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Above: My XT on Ngong Road, the five bikers who can’t follow instructions, Famous Rick sorting our first issue

Past Cona Baridi, we slid quickly down the shoulder of the Ngong Hills to have some refreshment at the Jordan Breeze. This gave us time to figure out where the others were and to check all was in order. One of the Enfields was acting up, and bad fuel was to blame… maybe so. We pressed on.

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Above: Coming round Cona Baridi

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Above: My ’81 XT500 Nairobi Special looking the business among the acacias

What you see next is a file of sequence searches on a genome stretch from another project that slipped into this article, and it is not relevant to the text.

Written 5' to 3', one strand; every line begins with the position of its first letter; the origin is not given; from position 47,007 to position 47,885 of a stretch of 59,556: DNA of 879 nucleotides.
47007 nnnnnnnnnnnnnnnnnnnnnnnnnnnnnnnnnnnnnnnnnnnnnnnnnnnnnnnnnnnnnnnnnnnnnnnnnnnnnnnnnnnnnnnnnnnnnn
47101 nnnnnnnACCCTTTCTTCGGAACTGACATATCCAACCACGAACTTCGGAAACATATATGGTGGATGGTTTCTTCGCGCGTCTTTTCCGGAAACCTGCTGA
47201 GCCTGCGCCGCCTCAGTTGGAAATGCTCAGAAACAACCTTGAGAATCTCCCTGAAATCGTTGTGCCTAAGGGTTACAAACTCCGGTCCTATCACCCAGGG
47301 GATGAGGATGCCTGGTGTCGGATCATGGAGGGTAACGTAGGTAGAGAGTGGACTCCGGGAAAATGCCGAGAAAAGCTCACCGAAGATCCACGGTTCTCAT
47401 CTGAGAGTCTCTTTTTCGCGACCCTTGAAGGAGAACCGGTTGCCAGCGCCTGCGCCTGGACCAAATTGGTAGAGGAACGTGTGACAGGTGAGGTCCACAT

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Above: Checkpoint Jordan Breeze

We set off for our perennial lunch spot under one of very few roadside trees large enough to offer a bit of shade. Lunches emerged from the vehicles and the five eager beavers returned from the valley to join us at last. The grub was excellent and there were special refreshments to quench our thirst in the steadily rising heat.

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Above: Lunch spot and shade tree

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Above: Obligatory "modern vintage" Triumph promotional photo… Triumph being a sponsor of the DGR

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Above: Draining the Enfield’s fuel… it seemed to make things better, and better’s good enough. Ugy and I helping from afar via telepathy.